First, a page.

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Impact of Rugby 7s on North America

Canada's Mike Pyke in the Rugby World Cup against Fiji at the Millennium Stadium in 2007. (AP Photo/Kirsty Wigglesworth)

What exciting times are emerging in rugby right now – coming off a World Cup year well hosted by New Zealand and as the London Summer Olyumpics approach, the rugby world is looking forward to the appearance of rugby in the Olympics in 2016.

As a Canadian, I’m pleased to see the development of our Senior Men’s team performance at RWC 2011 and the start of our National Women 7s teams in World events this year has been exciting to watch. I’m enthused as well that Sport Canada (Federal Government) has seen fit to continue the successful support of the Vancouver Olympian support ‘Own The Podium” programme (no matter how nationalistic it may have appeared to the rest of the World!). It was great to hear great raves from non-rugby people about our Senior Men’s team’s performance at RWC ’11 – whether for the Beardos or the performance against Tonga.

The abridged game seems so suited to the North American market – huge hits, great individual athleticism on show and the wide open field space provides easy visual access to the audience.

Over the past couple of years, the Vegas 7s tournament has been televised on national networks (originally televised as filler for a delayed sports season, the second year of televising means television media expecting America to latch onto the game!). In fact, to most who know the game development in America could attest to the draw of 7s. Periodic tournament play during the Summer months allows athletes, with moderate rugby skills, to train and perform well, while still getting most of their Summer weekends free, unlike typical 15s league play.

However, as the current President of a mid-sized rugby club here in Toronto, I’m concerned about the impact the Olympic focus will have on this great game.

Will traditional 15s survive in Canada?

The push for Canada to get behind (financially support) 7s would suggest positive omens for Canada’s rugby – our Women are performing extremely well and nowadays, on any given day in any tournament, we could see Canadian Men being very competitive in the tournaments they enter and the Beardos got some great press in Canada and New Zealand.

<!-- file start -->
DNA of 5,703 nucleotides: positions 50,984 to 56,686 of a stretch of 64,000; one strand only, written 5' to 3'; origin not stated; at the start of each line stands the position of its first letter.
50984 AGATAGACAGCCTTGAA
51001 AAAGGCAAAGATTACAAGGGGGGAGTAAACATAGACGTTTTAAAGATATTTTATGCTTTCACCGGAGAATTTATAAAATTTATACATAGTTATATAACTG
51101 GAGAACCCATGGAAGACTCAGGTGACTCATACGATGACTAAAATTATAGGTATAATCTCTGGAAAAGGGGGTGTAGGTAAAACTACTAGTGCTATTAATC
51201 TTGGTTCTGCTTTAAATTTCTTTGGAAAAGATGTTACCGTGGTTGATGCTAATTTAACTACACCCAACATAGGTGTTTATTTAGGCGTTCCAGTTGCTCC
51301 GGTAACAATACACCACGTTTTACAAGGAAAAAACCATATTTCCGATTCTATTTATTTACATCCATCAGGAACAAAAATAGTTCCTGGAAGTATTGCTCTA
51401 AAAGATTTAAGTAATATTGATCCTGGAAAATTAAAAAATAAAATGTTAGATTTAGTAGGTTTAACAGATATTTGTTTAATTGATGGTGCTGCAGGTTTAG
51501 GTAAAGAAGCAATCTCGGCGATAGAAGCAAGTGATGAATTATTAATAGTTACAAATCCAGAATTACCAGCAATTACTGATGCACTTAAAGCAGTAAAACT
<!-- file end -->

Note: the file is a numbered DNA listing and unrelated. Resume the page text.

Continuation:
BUT here are some of the things the typical world rugby fan may not realize…

  • There are some geographic trends that are quite interesting on this side of the Atlantic – rugby is still predominantly played in the Northern states (east and west coasts) and in 2 significant pockets (and another 3-4) in Canada – two very significantly-sized countries (#2 and #4 according to Wikkipedia) and a combined population of under $400 million, 90% of which is American.
  • Because of the predominant northern climate, rugby is mostly played during the Summer months – Pacific coast areas are able to play Winter rugby, since the weather is more typical of that of other rugby nations.
  • Ontario and British Columbia represent the two largest pockets of rugby in Canada – provinces separated by some 3,000 km. Ontario clubs have some near 10,000 of Canada’s total 27,000 players registered and insured in Canada (the equivalent of paying subs – and players must be insured to play rugby). In comparison, there are over 25,000 high school rugby players in Ontario alone. (Seems we can’t find a way to transition this group into club rugby.) This is not a large player pool to share the costs (insurance) of a few very severe rugby accidents from 3-5 years ago.